Tracking: Up your online privacy

We spend most of our days online. Whether browsing the web or chatting to friends via instant messaging apps, chances are you’re connected sometime during your day. But the world of connectivity can be a curious place, especially when it comes to privacy. With millions of advertisers and service providers itching to get their hands on your personal info, internet privacy is now more important than ever. So, can you ensure that your personal info and browsing habits are kept under wraps? These simple tips and settings could make your online footprint a little less public…



Tracking is the simple act of keeping tabs on all your personal info, data and browsing habits. This means a website can learn exactly what you like and dislike by tracking what you click on and the way in which you use various sites. If you’ve ever come across an ad on Facebook or Gmail that seems like it’s directly targeted at you, that’s a result of tracking.

Not-so-delicious Cookies

Cookies: you’ve probably seen this word pop up in online warnings and notices. And no, they’re not the delicious crunchy sort with chocolate chip centres. Instead, cookies refer to a background activity that runs while you’re browsing various websites. These cookies save data relating to your browsing preferences such as login details, online shopping cart information, user preferences for a specific site and more. Cookies are saved to your computer’s hard drive. Whenever you revisit a site, your hard drive sends this stored info to the webpage so it can upload all your personalised settings.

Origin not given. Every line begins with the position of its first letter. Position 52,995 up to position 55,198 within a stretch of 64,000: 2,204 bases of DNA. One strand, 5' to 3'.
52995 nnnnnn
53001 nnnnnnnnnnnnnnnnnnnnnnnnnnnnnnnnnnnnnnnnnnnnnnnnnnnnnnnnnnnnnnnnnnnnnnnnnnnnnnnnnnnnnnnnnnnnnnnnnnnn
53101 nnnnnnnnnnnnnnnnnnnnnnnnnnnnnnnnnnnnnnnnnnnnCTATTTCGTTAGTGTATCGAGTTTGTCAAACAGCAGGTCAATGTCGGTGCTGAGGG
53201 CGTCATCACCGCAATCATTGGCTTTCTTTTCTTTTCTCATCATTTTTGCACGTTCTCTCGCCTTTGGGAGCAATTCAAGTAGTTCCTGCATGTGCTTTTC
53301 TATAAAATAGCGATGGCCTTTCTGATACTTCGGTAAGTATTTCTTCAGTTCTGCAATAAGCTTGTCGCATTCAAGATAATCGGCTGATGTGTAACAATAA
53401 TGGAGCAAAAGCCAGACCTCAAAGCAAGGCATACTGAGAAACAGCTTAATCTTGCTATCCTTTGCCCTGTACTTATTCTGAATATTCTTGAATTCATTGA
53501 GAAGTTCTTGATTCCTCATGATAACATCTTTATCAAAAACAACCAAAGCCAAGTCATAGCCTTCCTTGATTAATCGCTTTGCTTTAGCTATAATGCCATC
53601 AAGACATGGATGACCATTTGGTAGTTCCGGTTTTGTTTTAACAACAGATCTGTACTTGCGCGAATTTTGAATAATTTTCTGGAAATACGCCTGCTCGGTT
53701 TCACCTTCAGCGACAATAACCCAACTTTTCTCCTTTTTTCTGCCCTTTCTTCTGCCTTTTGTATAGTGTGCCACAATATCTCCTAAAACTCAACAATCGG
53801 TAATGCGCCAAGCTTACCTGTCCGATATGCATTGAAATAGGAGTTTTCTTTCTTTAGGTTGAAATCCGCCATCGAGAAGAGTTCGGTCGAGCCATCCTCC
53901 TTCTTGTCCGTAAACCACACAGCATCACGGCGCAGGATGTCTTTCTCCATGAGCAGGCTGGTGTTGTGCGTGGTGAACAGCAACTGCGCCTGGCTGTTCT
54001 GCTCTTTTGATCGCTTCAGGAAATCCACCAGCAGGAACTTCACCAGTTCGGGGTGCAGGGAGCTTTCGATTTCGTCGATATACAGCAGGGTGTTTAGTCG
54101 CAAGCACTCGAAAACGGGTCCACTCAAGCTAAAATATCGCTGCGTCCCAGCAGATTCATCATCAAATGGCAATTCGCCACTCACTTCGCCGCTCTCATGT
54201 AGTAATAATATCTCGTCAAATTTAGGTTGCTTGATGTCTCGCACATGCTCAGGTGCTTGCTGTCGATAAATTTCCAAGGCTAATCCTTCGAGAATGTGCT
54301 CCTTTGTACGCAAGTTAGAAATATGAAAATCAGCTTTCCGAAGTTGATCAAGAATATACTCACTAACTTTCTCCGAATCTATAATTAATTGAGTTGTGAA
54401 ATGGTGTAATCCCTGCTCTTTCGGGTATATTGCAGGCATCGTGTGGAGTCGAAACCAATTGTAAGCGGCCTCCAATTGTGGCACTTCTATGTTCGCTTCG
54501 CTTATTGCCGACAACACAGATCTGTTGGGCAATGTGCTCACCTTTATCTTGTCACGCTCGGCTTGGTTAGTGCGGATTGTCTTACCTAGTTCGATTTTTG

• First-party cookies

These cookies only use your personal information to improve on their service. An example of this would be offering special deals to repeat visitors to a site or enabling you to login without having to enter your details each time you visit.

  • Third-party cookies

These are the bad kind. By accessing your browser history, these cookies take the info you provide and sell it to advertisers. You’ll likely soon start to receive countless ads from companies or services related to things you’ve searched for in the past.


Some tracking programs collect data about the physical computer or device you are using to access the web. These programs usually collect seemingly harmless things like your local time, language settings and fonts and software installed on the system. The program then creates a unique ID (or fingerprint) based on this data. Fingerprinting is fast replacing cookies as it’s harder for users to block fingerprinting.


There are several ways to prevent third parties from getting their hands on information relating to your browsing habits. It starts with being more aware of what you’re doing online and how you’re doing it.

Mobile Apps

We’ve all done it – grabbed our phone and downloaded various apps to make our lives simpler or add fun. But from gaming apps to basic apps used for work-related tasks, chances are you’re being tracked through them. Thankfully, you can control this by simply adjusting a few settings on your phone.

Laptops and PCs

If you’re not too proficient with computer settings, this is the perfect time to learn the basics. Here are three simple things you can do to prevent online tracking on your computer or laptop:

  1. Install an ad blocker. Not only does an ad blocker prevent ads from collecting your personal data, but it also eliminates unsolicited, annoying and distracting pop-up ads.
  2. Change your cookie settings. If you stick with the default cookie settings, those cookies will remain on your computer forever. By enabling cookies to expire the moment you close your browser, you ensure your system is wiped of all cookies after every internet session.
  1. Go incognito. Every browser (whether it’s Chrome, FireFox or Safari) allows you to browse anonymously, meaning none of your browsing activities are saved – you’re essentially an online ghost. Use these links:

If you’re more serious about online privacy, you can invest in a reputable Virtual Private Network (VPN) solution or make use of select browsers with enhanced privacy capabilities.

Watch Sunday’s story on tracking here.

Sources: Microsoft, Google Chrome, Mozilla